Tiger Global, Blume back startup bringing safety — and intelligence — to EVs • TechCrunch

Tiger Global’s latest investment in India is Vecmocon, a startup that offers safety and reliability solutions alongside intelligence and health monitoring in light electric vehicles (EVs), addressing concerns limiting sales of electric scooters in the South Asian market.

Unlike traditional internal combustion engine (ICE) vehicles that have been around for over 100 years, EVs are fairly new to the market. Figures recently released by the Indian government show that the country has over 1.3 million EVs, compared to more than 278 million non-EVs. The service cost and running time of an EV in the country is also quite high compared to that of its traditional internal combustion engine counterparts. Some electric vehicles, especially electric scooters, available in the Indian market also do not meet the quality standards. Some have even caught fire in the recent past.

Vecmocon, short for vector motor control, is trying to solve all of this using the basic EV components and software it sells to OEMs. The New Delhi-based startup offers additional platforms for cloud integration to enable remote diagnostics for fleet operations.

“For electric vehicles to happen, their ecosystem has to happen, and that ecosystem has to be data-driven. It needs to be digitally enabled for a fast evolution,” said Peeyush Asati, co-founder and CEO of Vecmocon, in an interview with TechCrunch.

IIT Kanpur graduate Asati co-founded the startup with Shivam Wankhede and Adarshkumar B — graduates of IIT Delhi and Indian School of Business (ISB), respectively, in August 2016. Before launching their venture, the trio provided free advice in e-rickshaw manufacturers. This helped them notice the strong dependence of the industry on China.

“Chinese component makers are not cooperating because the ecosystem in China around EVs is fundamentally different from how it is in India. The geography is different, the use cases of how people use electric vehicles are two-wheelers, kind of culture-wise, from a behavioral standpoint, from a geography standpoint, everything was different,” Asati said.

All of this led them to the conclusion that while many companies have started building the engineering side of things for EVs locally in the market, the core technology side still leaves a lot to be desired.

Vecmocon offers battery management systems, vehicle intelligence units, instrument panels and chargers, among other components. It’s targeting light EV makers that make two-wheelers, three-wheelers, forklifts and electric tractors right now, as those are the lowest-hanging fruit, Asati said.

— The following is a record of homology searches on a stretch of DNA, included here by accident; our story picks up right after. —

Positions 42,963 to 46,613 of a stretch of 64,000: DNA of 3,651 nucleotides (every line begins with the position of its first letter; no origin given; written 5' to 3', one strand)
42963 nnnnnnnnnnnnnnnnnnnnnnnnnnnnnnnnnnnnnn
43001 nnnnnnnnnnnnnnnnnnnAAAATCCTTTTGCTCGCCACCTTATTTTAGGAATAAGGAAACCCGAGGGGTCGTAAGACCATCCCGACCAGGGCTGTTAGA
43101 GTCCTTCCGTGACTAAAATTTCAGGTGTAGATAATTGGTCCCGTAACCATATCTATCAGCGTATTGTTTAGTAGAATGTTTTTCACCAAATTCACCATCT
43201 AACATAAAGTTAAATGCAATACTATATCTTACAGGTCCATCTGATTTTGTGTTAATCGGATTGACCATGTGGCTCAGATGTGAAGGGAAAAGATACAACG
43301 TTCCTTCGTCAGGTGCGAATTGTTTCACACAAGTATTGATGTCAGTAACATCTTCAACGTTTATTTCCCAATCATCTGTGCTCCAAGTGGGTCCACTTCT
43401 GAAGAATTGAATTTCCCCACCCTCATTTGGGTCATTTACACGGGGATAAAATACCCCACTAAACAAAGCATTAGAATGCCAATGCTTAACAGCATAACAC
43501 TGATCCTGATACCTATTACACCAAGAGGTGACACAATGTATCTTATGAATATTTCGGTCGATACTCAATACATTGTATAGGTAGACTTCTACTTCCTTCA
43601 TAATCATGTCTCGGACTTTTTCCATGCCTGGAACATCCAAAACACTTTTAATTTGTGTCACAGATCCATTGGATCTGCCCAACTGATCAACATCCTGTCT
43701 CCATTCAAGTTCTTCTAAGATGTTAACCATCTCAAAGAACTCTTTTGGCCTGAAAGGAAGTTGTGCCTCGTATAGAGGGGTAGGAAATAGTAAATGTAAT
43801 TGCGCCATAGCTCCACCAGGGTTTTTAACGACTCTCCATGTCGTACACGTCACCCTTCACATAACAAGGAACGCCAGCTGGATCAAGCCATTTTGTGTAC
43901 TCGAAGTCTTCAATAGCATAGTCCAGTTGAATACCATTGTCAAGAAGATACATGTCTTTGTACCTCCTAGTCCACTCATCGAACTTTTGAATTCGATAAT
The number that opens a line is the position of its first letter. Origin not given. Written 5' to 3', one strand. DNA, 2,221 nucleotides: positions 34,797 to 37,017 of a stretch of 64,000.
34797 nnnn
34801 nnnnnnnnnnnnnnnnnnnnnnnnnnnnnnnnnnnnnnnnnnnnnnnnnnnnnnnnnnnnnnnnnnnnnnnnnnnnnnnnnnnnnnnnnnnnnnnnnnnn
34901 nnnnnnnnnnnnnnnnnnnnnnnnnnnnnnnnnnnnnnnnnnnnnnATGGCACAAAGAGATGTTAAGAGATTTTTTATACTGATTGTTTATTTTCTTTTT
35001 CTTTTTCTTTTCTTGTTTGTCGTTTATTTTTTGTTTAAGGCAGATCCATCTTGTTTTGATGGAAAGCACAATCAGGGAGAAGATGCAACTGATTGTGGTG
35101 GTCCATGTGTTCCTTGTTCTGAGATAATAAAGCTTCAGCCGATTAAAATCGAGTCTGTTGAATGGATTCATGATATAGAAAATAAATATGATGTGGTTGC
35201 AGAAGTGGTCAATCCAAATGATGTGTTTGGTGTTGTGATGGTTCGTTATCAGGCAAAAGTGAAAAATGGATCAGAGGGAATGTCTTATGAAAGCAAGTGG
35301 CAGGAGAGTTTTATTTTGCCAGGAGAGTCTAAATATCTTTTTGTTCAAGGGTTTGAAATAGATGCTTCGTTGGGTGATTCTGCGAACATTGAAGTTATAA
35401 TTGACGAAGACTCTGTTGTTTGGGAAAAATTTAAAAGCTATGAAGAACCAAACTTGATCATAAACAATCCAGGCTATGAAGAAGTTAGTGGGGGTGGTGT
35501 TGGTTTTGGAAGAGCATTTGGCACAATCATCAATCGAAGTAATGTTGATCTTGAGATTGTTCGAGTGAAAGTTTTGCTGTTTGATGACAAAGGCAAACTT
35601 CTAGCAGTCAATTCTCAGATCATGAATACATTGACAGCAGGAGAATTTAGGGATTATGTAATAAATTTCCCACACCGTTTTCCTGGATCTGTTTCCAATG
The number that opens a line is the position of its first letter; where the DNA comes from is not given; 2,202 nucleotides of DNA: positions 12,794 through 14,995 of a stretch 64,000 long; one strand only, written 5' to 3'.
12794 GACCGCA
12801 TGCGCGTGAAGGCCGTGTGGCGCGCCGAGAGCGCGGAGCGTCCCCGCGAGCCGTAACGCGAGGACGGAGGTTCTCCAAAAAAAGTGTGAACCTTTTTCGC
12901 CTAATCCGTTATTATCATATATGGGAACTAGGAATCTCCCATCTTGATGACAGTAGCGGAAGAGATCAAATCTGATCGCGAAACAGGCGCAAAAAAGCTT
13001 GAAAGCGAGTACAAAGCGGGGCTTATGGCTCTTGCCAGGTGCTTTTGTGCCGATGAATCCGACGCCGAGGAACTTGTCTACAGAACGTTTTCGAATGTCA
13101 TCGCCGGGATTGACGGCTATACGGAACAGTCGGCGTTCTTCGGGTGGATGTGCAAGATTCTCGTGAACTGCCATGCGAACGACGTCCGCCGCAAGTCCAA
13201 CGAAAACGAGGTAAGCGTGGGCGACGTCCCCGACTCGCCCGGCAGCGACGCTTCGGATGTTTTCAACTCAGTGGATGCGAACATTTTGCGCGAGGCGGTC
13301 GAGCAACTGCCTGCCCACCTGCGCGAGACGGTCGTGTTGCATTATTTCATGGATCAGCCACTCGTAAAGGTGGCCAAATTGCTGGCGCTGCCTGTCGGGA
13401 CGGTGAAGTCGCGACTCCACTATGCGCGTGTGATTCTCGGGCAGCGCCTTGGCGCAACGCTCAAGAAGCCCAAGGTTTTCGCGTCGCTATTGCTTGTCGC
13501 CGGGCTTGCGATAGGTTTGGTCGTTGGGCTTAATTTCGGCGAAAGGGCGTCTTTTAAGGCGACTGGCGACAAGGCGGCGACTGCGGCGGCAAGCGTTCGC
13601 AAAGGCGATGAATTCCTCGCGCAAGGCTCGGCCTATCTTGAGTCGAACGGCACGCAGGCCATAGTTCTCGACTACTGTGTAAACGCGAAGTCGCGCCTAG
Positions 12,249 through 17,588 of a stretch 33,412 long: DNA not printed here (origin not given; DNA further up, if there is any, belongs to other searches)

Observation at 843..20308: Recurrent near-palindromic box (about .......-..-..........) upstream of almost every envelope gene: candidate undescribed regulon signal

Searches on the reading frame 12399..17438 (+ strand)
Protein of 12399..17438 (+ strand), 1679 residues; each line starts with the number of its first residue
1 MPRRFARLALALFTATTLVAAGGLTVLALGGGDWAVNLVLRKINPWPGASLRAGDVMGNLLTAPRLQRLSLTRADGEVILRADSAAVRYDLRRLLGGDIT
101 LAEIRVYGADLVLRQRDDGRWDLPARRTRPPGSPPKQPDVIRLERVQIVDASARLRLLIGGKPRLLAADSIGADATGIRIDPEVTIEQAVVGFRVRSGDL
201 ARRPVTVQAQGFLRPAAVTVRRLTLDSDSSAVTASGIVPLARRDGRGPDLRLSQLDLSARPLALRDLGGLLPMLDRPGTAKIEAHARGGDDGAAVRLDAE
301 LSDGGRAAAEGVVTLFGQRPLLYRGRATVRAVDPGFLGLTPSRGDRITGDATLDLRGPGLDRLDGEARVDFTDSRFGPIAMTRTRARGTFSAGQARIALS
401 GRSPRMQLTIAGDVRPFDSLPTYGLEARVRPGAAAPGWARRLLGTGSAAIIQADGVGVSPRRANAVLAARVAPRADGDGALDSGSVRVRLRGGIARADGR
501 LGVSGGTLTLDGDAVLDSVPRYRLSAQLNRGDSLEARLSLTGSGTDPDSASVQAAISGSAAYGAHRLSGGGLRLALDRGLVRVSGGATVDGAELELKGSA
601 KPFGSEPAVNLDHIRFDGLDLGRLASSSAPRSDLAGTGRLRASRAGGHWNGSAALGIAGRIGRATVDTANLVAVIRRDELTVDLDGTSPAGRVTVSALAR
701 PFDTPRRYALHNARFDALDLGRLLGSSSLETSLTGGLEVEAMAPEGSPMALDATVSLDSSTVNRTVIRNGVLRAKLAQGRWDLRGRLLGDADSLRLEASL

He believes that electric cars will still take some time to enter the Indian market due to the lack of physical infrastructure, although the solutions that Vecmocon makes are ready for four-wheelers as well.

The co-founder said the startup’s battery management systems comply with Automotive Industry Standards (AIS)-156 introduced by the Indian government last month to address EV battery fire issues. However, safety standards have not yet become mandatory for manufacturers.

“We have already implemented these recommendations in our previous generation and improved them further. So, we are ahead in terms of safety and reliability,” he said.

Now they have secured some much needed fuel to expand.

Tiger Global co-led the $5.2 million pre-Series A round at Vecmocon along with Blume Ventures.

“We are impressed with the deep commitment and progress Peeyush, Adarshkumar and Shivam have made to solve long-term problems in India’s electric vehicle industry, and are excited to partner with them as they build a global, high-quality automotive technology company to support the adoption of electric vehicles,” Connie Lee, partner at Tiger Global, said in a prepared statement.

Funding from the all-equity round will be used to build a business around the offerings created by Vecmocon, Asati said. He noted that the startup plans to hire sales, HR, operations and finance people to the team, which currently has 20 engineers developing different hardware and software solutions.

Vecmocon, which currently uses labs at IIT Delhi, also plans to build its in-house labs to test and develop new offerings for the market.

“An electric vehicle is a technologically advanced product. For most OEMs, it is difficult to develop the know-how to design and refine software and hardware components such as a BMS (battery management system) or VIM (vehicle intelligence module). Such customers can gain significantly by adopting Vecmocon’s platform that allows them to bring high-performance vehicles to market faster. Over the past 5 years, Vecmocon has built a unique capability to manufacture such data-intensive components and deliver a highly robust and secure system,” said Arpit Agarwal, director of Blume Ventures.

In this financial year, Vecmocon claims it already has about $5 million worth of orders to fill — giving it touchpoints on 30,000-40,000 odd vehicles. Asati said the plan is to power more than 100,000 vehicles by next year and reach the 500,000 milestone by 2025.

The startup also doesn’t want to limit itself to India as it has started working in a pilot phase with customers in global markets and has its initial customers in the US, Sri Lanka and Malaysia. Prior to the pre-Series A funding, Vecmocon had raised $300,000 in a strategic seed round in 2019 from Tessellate Tech Ventures. It also received start-up support in a combination of debt and equity from India’s Department of Science and Technology (DST).

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